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Adventure Starts in Your Neighborhood

During the last half century or so, millions of people throughout the country have gained access to large tracts of the backcountry from their own neighborhood. Areas that were previously unable to be reached are now just outside their door.

More than 20,000 miles of trails are now open for public use in every state in the U.S.  Since the decline of railroad transportation, many of the former rail beds have been converted into Rail-Trails.

Before nature was able to reclaim these abandoned corridors crisscrossing the countryside, Rail-Trail conservancy programs stepped up to keep these narrow corridors open for public use.

In most cases, these abandoned rail beds were improved with better drainage, new bridges, and a new surface of either macadam or vermiculite.


Rail Trail Most trails allow hikers and bicycles, however some also permit wider access for cross country skiers, motorcycles, ATV's and even snowmobiles. Please check with your local trail before using it. Misuse can cause the shutdown of the trail.Parking areas were added at strategic points with signage installed displaying important information, like distances, warnings or historical trivia about the rail line.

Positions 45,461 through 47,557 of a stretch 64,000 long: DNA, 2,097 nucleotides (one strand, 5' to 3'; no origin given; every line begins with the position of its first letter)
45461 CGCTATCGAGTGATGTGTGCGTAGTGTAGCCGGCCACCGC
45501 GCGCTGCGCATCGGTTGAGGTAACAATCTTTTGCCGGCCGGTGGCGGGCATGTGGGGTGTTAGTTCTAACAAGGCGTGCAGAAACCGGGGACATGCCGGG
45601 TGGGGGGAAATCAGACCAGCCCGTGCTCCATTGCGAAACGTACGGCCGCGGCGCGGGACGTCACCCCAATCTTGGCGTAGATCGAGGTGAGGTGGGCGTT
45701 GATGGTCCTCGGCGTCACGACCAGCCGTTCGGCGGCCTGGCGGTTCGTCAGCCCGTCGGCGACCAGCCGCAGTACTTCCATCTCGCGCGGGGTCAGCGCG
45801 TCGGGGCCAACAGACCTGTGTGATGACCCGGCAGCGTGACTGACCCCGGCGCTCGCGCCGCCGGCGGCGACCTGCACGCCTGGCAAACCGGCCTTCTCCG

There historic corridors provide access to the backcountry that most people have never seen before. The Rail Trails often lead to other spur trails, providing you with access to even more remote areas to enjoy. Often the trails pass by, or provide access to remote rivers, scenic waterfalls, private sunny meadows, duck and bass ponds, mountain views, refreshing lakes and secret fishing spots.

Along the trail, you may encounter wildlife and waterfowl, providing you with the perfect opportunity to snap some spectacular photos to keep or share. If you would like to share your adventure, leave it in the comments. Meanwhile, just get out there.


  • These waterfalls are on the upper re as ch of the Kent Falls in western Connecticut. They are a series of falls about 200 feet high.

    Revolution Outdoors
  • Hey there : where are these falls located?

    Tim Mohney

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